I loved my Easy-Bake Oven when I was growing up. I adored it. You could make cookies and cakes all by yourself and eat them without permission. But I didn’t buy an Easy-Bake for any of my kids because they never seemed interested and, besides, they were already helping with regular baking.
Instead, we looked up kid-friendly recipes on the internet, using my own time-tested recipes and invested in some kid’s cookbooks. The latest one we’ve been using is The Official DC Super Hero Cookbook by Matthew Mead.
But this year, my youngest son, already a teenager, got an urge for an Easy-Bake because he thought it might make learning to bake simpler and so a friend, who heard about it, bought him one for Christmas.
“Okay,” I thought. He’s a little old for it but, hey, he’ll be able to have fun without creating the mess of the kitchen that regular baking seems to require.
So which is better for kids to use in the kitchen?
The answer wasn’t what I expected.
First, the Easy-Bake.
This isn’t the oven I remember. I was a child of the 1970s and my Easy-Bake was basically a little miniature oven. It looked like one and the controls were on buttons or dials.
What I didn’t know until we opened the box of the new one this year is that the Easy-Bake has been completely redesigned in the last 35 years. Food goes in one end and is lifted out the other via a specially designed spatula. It’s now energy efficient but that so far seems the only good thing about it.
This Easy-Bake doesn’t teach how to cook proper food, just how to prepare food for this type of oven. The digital clock doesn’t work, it’s just for show. The redi-mixes that are designed for the toy aren’t simple and often don’t produce good baked goods. The pretzels took the same amount of time as the regular size pretzel mix for a regular oven and tasted worse. The various cookies and cakes mixes had erratic cooking times and often had to be altered to get the right consistency.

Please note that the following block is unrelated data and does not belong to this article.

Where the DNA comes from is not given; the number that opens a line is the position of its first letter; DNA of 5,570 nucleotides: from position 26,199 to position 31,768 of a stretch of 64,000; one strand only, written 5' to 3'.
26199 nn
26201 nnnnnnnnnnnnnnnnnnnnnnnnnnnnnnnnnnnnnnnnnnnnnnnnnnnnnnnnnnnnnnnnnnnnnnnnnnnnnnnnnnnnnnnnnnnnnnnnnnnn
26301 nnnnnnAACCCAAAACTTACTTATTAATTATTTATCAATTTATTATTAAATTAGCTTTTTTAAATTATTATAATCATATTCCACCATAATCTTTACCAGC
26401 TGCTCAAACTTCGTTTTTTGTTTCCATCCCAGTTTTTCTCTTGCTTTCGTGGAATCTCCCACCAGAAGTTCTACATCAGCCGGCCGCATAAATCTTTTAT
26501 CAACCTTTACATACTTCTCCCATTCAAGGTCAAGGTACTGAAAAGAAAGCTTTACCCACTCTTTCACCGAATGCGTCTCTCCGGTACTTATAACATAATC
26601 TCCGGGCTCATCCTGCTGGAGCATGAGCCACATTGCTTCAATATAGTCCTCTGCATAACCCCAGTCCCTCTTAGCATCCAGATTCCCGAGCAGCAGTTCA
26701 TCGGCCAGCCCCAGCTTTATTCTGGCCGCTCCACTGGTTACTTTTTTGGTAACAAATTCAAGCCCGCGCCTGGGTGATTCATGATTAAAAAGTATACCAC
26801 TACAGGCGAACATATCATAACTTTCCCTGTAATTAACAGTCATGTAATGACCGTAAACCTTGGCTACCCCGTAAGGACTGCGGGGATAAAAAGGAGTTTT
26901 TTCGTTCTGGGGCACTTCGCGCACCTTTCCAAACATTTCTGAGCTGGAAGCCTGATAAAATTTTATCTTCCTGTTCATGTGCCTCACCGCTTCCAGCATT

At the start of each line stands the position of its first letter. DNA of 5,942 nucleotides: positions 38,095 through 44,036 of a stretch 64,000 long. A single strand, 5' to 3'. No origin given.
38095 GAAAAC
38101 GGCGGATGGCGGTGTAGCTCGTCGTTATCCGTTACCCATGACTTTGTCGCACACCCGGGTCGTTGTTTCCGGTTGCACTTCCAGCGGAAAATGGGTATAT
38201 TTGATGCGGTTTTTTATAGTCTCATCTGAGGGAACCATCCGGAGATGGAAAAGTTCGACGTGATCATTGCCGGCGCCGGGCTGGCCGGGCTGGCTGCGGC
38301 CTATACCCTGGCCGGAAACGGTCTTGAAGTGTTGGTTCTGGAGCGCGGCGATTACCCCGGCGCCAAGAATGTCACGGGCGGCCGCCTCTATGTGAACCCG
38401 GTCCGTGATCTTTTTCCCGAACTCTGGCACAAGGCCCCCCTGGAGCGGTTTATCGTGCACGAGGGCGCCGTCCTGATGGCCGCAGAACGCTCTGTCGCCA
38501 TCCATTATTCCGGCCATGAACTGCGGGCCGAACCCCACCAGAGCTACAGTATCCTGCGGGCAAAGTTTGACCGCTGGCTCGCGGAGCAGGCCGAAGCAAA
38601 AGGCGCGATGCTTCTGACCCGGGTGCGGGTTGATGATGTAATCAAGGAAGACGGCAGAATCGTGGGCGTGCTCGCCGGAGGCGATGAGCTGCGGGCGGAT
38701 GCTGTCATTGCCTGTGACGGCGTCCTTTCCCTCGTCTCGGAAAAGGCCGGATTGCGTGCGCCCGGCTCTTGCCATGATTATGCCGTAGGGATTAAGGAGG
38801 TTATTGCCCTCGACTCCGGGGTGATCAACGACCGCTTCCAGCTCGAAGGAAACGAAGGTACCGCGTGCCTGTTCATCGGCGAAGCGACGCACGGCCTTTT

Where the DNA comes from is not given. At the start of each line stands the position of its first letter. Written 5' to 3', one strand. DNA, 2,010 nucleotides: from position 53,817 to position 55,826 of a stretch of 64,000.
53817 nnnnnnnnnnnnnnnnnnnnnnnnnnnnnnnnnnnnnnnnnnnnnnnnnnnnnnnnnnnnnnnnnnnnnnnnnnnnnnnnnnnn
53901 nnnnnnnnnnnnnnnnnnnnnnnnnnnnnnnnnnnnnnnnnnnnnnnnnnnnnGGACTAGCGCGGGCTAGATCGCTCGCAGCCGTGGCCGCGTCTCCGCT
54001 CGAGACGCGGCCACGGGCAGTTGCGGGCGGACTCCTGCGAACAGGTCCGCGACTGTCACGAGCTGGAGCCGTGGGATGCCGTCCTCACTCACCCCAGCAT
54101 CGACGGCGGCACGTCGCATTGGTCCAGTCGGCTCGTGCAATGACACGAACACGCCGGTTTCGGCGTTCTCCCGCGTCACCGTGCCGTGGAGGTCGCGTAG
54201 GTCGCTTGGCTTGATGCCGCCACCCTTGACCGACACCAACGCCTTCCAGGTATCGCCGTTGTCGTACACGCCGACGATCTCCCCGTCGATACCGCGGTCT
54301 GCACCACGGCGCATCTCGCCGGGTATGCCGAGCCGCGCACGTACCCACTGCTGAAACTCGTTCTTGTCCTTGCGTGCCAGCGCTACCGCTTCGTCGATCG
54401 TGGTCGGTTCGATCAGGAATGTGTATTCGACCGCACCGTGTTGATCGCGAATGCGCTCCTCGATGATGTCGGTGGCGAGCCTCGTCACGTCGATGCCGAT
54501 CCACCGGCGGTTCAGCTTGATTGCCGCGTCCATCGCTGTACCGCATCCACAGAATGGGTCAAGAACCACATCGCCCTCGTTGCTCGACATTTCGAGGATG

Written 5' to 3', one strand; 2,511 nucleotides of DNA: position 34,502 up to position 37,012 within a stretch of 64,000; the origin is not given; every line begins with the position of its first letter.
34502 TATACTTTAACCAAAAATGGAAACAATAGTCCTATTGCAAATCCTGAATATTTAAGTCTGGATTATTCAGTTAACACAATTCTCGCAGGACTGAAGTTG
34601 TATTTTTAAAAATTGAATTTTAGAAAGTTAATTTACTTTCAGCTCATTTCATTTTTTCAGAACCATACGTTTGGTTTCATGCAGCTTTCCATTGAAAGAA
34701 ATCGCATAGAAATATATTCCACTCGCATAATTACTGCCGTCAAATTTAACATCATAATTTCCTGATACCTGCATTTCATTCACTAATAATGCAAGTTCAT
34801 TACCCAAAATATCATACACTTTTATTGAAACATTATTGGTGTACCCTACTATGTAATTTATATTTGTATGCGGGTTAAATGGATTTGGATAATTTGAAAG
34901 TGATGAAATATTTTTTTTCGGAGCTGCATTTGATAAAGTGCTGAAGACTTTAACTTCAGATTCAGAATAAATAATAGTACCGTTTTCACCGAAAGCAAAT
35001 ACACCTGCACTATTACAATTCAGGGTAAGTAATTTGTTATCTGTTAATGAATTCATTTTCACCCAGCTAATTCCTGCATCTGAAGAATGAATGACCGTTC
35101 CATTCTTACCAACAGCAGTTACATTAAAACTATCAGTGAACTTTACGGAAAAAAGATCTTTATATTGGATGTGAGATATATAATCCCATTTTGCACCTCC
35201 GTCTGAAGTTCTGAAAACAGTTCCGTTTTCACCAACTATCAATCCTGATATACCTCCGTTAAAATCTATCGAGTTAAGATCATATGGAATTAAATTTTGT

Then there’s the effort spent in actually putting the square pan just right into the oven, and there’s a little trick of lifting the pan up just so to remove it from the oven. My son only just managed this on his own and he’s a teenager. I can only imagine the problems younger kids would have with it. I never had this problem with my own Easy-Bake.
Boo all around.
So how about the DC Super Hero Cookbook? Is that any better?
The good: The recipes range from very simple to somewhat more complicated. They tend to produce good results when following the recipes: always nice, they’re bright and colorful, and great for smaller kids. There are also a variety of stencils of superhero logos included, along with character cut-outs.
The cookbook contains 50 recipes in six chapters: Flying Start Breakfasts, Hero (and other) Sandwiches, Super Salads and Sidekicks, Mighty Main Dishes, Sweets and Treats, and Power Drinks.
I gave the book to my twins to pick a recipe. Their first choice was the Aquaman Ice Cream Float.
- 12 oz. of orange soda
- 1 scoop of vanilla ice cream
- 1 optional fresh orange slice
- 1 optional package of Swedish Fish
We left out the Swedish Fish (not fans), they made the float themselves and the results were delicious.
We also tasted the Super Hero cookies at an event in New York City in November, and they were good sugar cookies. The tricky part is adding the logos. The book recommends that this can be done by using the stencils with edible pigment powders but it can take some fiddling to get those powders to stick exactly right.
The downsides: There are healthy recipes in this book but it’s definitely not a book for those wanting only healthy-style cooking for their kids. Sometimes, the recipes have little to do with the superheroes that inspire them. However, they all make great use of the colors inherent in each of the superheroes, like with the Star City Lettuce Wraps (Green Arrow).
So, the winner is definitely the cookbook over the toy oven, and the loser is my nostalgia for a toy that isn’t quite right anymore.